My Boss of 4 Years Ghosted Me When I Told Him I Had to Quit My Job

Sometimes the gig economy looks a lot like online dating.

Shannon Ashley
Mar 9, 2019 · 13 min read

Businesses are using contract workers however it suits them.

I should have been wary about the self-employed nature of the job from the start. Under the gig economy, an increasing number of businesses are relying upon “independent contractors.”

Content mills take advantage of creators hoping to earn a real living.

When I first began the job, our pay seemed pretty straightforward. Some of it was quite low, but I didn’t know any better. So I went along with it.

I never thought my Christian friends would run a content mill, until I actually worked for them.

To put the pay into perspective, a client with a “full package” was paying about $850 a month (plus a $700 setup fee) for daily posts on a few platforms, and two monthly blog posts. I received about $120 of that per month. And as time went on, most clients had smaller packages between $250 and $650 per month. Writers received a fraction of that pay despite doing the bulk of the actual day-to-day work.

Independent contractors may suffer if they talk to startups about their pay.

While I stayed with the company for close to four years, this last year was particularly disconcerting. It all started when I dared to approach management about the fact that our compensation for a blog was cut from $25 down to $10.

None of this would have gone over well with a real HR department.

According to the owner, I was performing just fine. He said my manager would have told him otherwise.

When you’re an independent contractor, they don’t have to give you a reason for giving you less work.

None of my efforts to resolve the situation helped. The owner ended our call by promising to talk to my manager and getting me new clients.

Nobody deserves a toxic workplace.

Businesses within the big economy often forget that work culture matters even when it’s online. My old company became terribly toxic, and I wasn’t the only one to notice.

Were they trying to get me to quit? That was a common question asked by friends within and outside of the startup.

Within a year of bringing up the blog pay, I hated working there. It was miserable. I felt like I was on constant eggshells, and in a last ditch effort, I tried to talk to another owner. The first owner’s wife, and someone who was once my best friend in town. Or so I thought.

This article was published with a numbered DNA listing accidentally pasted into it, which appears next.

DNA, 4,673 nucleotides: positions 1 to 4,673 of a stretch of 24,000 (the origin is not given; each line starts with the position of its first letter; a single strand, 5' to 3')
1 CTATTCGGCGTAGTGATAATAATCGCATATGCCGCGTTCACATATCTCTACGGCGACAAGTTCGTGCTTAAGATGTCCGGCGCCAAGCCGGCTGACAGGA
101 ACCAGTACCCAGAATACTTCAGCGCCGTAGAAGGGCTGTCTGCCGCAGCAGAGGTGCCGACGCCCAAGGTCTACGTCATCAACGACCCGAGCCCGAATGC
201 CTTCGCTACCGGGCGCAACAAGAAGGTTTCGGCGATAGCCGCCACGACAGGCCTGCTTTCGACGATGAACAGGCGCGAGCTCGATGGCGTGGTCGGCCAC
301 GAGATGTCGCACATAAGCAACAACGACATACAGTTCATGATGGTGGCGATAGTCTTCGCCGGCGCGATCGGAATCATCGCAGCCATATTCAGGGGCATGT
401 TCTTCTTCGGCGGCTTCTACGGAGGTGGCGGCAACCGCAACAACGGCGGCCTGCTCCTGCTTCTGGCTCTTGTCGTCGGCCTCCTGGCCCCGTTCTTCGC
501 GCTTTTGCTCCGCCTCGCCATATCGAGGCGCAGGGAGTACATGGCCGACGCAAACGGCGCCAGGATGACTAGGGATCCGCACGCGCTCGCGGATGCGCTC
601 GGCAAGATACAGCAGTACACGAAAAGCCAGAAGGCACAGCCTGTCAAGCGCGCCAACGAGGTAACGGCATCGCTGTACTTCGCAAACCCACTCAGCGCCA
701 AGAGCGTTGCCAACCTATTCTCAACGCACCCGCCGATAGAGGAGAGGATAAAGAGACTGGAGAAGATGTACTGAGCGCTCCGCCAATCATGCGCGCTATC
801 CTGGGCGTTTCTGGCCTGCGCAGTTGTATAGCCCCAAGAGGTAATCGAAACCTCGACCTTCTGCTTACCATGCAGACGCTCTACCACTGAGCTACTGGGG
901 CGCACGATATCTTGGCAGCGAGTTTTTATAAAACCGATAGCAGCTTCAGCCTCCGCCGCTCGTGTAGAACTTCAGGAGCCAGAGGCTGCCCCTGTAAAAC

So I finally decided to call it quits.

The more I began to write here for myself, the more I knew I wanted to leave my social media marketing days behind.

Nothing says “thank you for your service” like the silent treatment.

To be fair, of the two managers I emailed, the newest one responded to ask if I would be willing to stay on in a lesser capacity. I declined. She was “nicer” than expected given her previous correspondence over the past year.

Is it really so hard to wish someone well after four years of service?

He never once acknowledged my email. Never said thank you for my service, never wished me well… despite the fact that I thanked him and wished him well. And honestly? That stung enough for me to help affirm that the discord was never all in my head.

Perhaps I’m just one more millennial expecting to be coddled, huh?

At any rate, I’ve learned to value my skills and not settle for peanuts when it comes to my writing goals. Plus, I can thank that experience in the gig economy for leading me to finally select a job that pays per reader engagement. I know, I know. Perhaps I’m just one more millennial expecting to be coddled, huh? Though technically I’m a “Zennial,” we might still be presumed an overly-entitled bunch.

Awkwardly Honest

A home for some of my most cringe-worthy tales that have been well-received on Medium.

Shannon Ashley

Written by

Single mama, fulltime writer, exvangelical. It's not about being flawless, it's about being honest. Top Writer.

Awkwardly Honest

A home for some of my most cringe-worthy tales that have been well-received on Medium.

Welcome to a place where words matter. On Medium, smart voices and original ideas take center stage - with no ads in sight. Watch
Follow all the topics you care about, and we’ll deliver the best stories for you to your homepage and inbox. Explore
Get unlimited access to the best stories on Medium — and support writers while you’re at it. Just $5/month. Upgrade